Depersonalization- and derealization-like phenomena of epileptic origin.

Heydrich, Lukas; Marillier, Guillaume; Evans, Nathan; Seeck, Margitta; Blanke, Olaf (2019). Depersonalization- and derealization-like phenomena of epileptic origin. Annals of Clinical and Translational Neurology, 6(9), pp. 1739-1747. Wiley 10.1002/acn3.50870

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OBJECTIVE Depersonalization refers to the sensation of being detached from one's body, often associated with feelings of loss of control over one's own body, actions, or thoughts. Derealization refers to the altered perception of one's surroundings that is experienced as unreal. Although usually reported by psychiatric patients suffering from depression or anxiety, single case reports and small case series have described depersonalization- and derealization-like symptoms in the context of epilepsy. METHODS We investigated the brain mechanisms of ictal depersonalization- and derealization like symptoms by analyzing clinical and neuropsychological data as well as the epileptogenic zone based on a multimodal approach in a group of patients reporting depersonalization- (n = 9) and derealization-like symptoms (n = 7), from a single presurgical epilepsy center with focal epilepsy. We compared them with a group of control patients with experiential phenomena due to temporal lobe epilepsy (n = 28). RESULTS We show that all patients with ictal depersonalization-like symptoms report altered self-identification with their body and mostly suffer from frontal lobe epilepsy with the epileptogenic zone in the dorsal premotor cortex, while patients with derealization-like symptoms suffer from temporal lobe epilepsy. This finding is supported by post-ictal neuropsychological deficits, showing that depersonalization-like symptoms were significantly more often associated with frontal lobe dysfunction as compared to the control patients and patients with derealization-like symptoms. CONCLUSION We argue that depersonalization of epileptic origin constitutes a distinct disorder due to frontal lobe epilepsy. We discuss these findings with respect to earlier accounts of depersonalization and the recent concept of bodily self-consciousness.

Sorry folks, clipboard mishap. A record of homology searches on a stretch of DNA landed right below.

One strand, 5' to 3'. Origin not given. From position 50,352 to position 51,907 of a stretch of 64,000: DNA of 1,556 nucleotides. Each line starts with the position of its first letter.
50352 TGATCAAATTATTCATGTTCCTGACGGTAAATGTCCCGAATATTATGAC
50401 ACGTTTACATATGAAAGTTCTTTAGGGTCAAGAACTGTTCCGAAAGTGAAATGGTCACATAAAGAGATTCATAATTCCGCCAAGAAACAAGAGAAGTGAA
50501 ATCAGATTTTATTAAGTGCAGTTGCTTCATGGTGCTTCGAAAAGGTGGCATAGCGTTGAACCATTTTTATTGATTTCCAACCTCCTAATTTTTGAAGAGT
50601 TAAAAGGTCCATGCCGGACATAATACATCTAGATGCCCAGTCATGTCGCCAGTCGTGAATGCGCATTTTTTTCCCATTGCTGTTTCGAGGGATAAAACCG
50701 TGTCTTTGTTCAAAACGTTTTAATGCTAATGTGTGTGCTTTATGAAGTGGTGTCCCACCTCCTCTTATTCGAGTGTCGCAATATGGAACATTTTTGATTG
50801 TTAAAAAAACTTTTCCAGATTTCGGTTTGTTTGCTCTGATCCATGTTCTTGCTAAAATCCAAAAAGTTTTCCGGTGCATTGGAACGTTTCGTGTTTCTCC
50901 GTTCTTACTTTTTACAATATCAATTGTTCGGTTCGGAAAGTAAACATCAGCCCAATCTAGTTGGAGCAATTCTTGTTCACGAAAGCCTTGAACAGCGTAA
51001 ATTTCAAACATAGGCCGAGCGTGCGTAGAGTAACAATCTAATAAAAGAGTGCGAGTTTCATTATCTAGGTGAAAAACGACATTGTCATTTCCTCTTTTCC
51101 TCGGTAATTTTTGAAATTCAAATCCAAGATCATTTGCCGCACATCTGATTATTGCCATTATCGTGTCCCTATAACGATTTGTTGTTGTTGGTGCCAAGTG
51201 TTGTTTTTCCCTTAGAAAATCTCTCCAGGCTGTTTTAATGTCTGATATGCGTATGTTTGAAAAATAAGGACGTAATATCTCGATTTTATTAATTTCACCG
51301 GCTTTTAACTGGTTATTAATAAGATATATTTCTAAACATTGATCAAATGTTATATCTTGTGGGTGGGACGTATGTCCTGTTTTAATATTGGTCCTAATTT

Item Type:

Journal Article (Original Article)

Division/Institute:

04 Faculty of Medicine > Department of Head Organs and Neurology (DKNS) > Clinic of Neurology

UniBE Contributor:

Heydrich, Lukas Emmanuel Josef Marc

Subjects:

600 Technology > 610 Medicine & health

ISSN:

2328-9503

Publisher:

Wiley

Language:

English

Submitter:

Chantal Kottler

Date Deposited:

21 Nov 2019 12:51

Last Modified:

21 Nov 2019 12:51

Publisher DOI:

10.1002/acn3.50870

PubMed ID:

31437864

BORIS DOI:

10.7892/boris.134841

URI:

https://boris.unibe.ch/id/eprint/134841

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